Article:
February 14, 2020

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Buried Ice in Old Permafrost May Melt More Quickly Than in New Permafrost

Numerical simulations suggest that tundra landscapes affected by older, larger ice wedges may be more prone to rapid permafrost degradation and surface deformation.

The Science

Much of the northern permafrost zone contains ice wedges, or large bodies of buried ice, within a couple meters of the ground surface. New modeling results indicate climate change may cause older, larger ice wedges to melt before younger ones, altering surface topography and ecosystem functioning.

The Impact

The modeling results suggest that landscapes with older, larger ice wedges are among the most vulnerable to climate change. This finding may help improve global-scale assessments of the permafrost-climate feedback by improving the representation of tundra landscapes in earth system models.


Across the Arctic, an area ten times the size of Britain is underlain by large bodies of nearly pure ice, known as ice wedges. In recent years, climate change has caused many ice wedges to start melting from the top down, causing depressions known as thermokarst troughs to develop at the surface. These thermokarst troughs often fill with water, while the surrounding soil becomes better drained, thereby altering rates of carbon dioxide and methane emissions from the landscape. We constructed a numerical model of thawing processes beneath developing thermokarst troughs to assess factors controlling permafrost vulnerability. The results indicate that thaw intensity is strongly impacted by trough width. The permafrost beneath wide, flooded troughs may degrade much more rapidly than the permafrost beneath narrow troughs, due to a contrast between the efficiency with which ponded water absorbs solar radiation and sensible heat in summer, and the inefficiency with which that energy is released back to the atmosphere in winter, often via conduction through the adjacent, non-inundated sediments. Additionally, the permafrost beneath wide, flooded troughs may be more sensitive than other permafrost to changes in winter air temperatures and snow depths. These findings are important because they imply that areas of old permafrost (i.e., areas that haven’t been affected by recent erosion or sedimentation), which tend to have the largest and widest ice wedges, may be the most vulnerable to rapid changes in ecosystem functioning caused by ice wedge degradation as air temperatures rise. The sensitivity of wide ice wedges to winter conditions is important, because in many areas of the Arctic, changes to winter air temperatures and snow depths have been even more pronounced than changes to summer air temperatures.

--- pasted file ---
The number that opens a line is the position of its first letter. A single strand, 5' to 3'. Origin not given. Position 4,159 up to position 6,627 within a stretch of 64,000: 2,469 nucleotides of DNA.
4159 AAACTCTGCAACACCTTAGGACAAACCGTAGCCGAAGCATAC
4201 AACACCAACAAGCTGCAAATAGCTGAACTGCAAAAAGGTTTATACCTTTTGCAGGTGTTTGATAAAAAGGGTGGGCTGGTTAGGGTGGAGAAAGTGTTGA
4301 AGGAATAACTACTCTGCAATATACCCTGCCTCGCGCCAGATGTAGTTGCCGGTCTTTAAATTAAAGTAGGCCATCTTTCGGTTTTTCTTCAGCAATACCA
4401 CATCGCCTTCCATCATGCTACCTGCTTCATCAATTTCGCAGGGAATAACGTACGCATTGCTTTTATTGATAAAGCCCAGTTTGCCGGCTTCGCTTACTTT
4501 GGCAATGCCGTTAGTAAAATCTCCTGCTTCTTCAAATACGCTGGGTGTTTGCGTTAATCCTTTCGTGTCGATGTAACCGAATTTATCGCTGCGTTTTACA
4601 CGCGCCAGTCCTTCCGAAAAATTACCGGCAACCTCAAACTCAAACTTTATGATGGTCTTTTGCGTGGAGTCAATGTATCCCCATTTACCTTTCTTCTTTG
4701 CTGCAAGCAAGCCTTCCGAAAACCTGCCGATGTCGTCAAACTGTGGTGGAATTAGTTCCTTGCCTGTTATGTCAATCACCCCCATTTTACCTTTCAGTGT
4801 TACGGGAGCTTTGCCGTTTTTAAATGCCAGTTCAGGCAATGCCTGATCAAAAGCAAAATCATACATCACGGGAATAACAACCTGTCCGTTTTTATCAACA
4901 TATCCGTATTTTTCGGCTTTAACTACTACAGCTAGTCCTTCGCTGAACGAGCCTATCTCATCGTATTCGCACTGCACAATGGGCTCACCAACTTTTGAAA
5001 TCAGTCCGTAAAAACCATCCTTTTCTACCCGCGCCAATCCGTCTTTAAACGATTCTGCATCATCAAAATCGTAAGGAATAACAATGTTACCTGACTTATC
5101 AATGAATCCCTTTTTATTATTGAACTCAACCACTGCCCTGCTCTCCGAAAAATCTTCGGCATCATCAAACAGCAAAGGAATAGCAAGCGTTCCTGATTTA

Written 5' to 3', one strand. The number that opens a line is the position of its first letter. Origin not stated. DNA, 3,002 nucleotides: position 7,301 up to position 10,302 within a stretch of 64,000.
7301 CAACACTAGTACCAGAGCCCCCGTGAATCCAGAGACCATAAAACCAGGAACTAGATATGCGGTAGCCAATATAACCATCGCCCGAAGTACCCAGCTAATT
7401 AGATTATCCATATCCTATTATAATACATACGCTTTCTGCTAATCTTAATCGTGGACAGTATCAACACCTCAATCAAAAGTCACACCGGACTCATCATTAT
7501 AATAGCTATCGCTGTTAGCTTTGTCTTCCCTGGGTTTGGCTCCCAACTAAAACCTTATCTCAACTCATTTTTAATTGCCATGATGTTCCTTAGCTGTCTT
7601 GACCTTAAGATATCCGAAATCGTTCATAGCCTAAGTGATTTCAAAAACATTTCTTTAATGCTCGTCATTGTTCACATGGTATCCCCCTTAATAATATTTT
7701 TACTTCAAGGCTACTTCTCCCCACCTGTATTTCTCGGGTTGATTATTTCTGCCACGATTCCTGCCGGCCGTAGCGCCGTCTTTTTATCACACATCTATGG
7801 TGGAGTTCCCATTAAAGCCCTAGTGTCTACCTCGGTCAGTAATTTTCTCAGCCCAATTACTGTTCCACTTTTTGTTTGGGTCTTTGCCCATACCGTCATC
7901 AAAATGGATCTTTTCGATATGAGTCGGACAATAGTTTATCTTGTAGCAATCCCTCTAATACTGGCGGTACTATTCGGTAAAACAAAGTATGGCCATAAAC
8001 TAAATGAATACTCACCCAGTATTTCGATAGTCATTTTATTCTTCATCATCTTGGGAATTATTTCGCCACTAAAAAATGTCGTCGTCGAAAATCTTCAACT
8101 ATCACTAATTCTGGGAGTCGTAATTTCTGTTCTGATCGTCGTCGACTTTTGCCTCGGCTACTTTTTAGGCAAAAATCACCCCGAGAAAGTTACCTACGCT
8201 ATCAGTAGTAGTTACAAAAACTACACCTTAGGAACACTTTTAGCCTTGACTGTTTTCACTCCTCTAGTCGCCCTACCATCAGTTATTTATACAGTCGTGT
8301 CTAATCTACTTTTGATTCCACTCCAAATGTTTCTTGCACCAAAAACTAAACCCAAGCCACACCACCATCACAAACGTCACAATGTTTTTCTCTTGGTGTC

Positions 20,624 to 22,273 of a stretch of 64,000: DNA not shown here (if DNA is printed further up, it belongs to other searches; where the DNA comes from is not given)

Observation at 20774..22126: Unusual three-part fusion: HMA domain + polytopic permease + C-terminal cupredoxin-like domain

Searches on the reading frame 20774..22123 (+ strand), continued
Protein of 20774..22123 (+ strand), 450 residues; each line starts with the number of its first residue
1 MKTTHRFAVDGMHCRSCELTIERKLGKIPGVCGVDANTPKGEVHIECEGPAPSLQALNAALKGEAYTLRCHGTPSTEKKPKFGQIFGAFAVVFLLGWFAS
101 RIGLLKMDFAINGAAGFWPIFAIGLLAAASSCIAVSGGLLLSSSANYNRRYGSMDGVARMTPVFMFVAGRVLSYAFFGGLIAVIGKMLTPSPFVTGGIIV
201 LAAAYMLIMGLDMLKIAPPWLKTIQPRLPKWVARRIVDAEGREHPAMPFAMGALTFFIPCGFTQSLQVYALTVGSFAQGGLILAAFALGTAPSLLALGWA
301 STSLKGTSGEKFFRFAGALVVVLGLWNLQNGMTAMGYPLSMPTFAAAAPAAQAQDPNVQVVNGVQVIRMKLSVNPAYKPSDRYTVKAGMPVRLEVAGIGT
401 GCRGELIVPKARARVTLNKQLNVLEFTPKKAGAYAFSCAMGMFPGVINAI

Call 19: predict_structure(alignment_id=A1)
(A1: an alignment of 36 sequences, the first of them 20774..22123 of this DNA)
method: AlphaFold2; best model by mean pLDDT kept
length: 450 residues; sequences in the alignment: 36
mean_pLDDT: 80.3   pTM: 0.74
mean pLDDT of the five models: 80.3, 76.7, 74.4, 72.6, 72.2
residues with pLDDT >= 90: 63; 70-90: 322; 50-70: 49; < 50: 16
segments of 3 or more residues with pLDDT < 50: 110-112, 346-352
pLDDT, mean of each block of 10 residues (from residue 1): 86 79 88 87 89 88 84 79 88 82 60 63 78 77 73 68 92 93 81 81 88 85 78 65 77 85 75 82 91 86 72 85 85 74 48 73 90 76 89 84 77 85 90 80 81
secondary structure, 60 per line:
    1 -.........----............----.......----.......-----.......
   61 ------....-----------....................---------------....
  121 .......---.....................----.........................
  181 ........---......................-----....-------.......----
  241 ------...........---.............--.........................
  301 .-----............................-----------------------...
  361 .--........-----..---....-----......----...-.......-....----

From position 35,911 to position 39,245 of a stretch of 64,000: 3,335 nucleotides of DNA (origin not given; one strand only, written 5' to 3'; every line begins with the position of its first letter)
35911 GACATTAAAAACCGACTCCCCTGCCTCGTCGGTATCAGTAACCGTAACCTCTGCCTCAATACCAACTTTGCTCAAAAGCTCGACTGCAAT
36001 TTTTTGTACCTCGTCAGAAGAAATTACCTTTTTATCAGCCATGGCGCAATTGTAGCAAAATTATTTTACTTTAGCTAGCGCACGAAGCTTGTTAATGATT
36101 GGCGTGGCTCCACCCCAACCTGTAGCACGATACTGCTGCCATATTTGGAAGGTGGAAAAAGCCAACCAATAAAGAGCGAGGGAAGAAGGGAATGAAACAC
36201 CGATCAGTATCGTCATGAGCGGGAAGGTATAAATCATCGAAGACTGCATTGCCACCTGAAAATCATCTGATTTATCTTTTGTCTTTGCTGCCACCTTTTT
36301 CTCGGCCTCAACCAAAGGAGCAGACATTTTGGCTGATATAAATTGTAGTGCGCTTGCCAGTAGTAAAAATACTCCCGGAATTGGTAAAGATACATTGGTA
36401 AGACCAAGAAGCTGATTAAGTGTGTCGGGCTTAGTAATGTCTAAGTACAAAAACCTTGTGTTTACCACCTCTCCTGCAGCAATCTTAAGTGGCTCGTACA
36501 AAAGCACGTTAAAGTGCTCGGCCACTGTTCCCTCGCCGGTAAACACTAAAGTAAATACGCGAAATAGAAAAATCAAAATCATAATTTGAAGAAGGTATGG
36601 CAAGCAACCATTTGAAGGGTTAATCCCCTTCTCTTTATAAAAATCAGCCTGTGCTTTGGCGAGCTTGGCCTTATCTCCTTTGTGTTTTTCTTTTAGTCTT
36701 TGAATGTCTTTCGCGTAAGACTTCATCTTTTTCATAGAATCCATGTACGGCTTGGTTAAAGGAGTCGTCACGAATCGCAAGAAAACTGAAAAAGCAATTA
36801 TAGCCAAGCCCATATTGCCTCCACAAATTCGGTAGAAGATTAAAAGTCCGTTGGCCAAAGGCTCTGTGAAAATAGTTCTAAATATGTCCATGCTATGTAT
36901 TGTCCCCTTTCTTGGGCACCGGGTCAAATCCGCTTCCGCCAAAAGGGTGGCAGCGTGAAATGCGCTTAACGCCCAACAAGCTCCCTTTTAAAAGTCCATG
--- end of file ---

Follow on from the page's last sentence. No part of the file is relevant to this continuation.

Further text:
Principal Investigator

Charles Abolt
Los Alamos National Laboratory
[email protected]

Program Manager

Daniel Stover
U.S. Department of Energy, Biological and Environmental Research (SC-33)
Environmental System Science
[email protected]


  • Next Generation Ecosystems Experiments Arctic (NGEE-Arctic) project (DOE ERKP757), funded by the Office of Biological and Environmental Research (BER) in the U.S. Department of Energy’s (DOE) Office of Science.
  • NASA Earth and Space Science Fellowship program, for an award (80NSSC17K0376) to the lead author.


Abolt, C.J., et al. "Feedbacks between Surface Deformation and Permafrost Degradation in Ice Wedge Polygons, Arctic Coastal Plain, Alaska." JGR Earth Surface 125 (3), e2019JF005349  (2020). https://doi.org/10.1029/2019JF005349.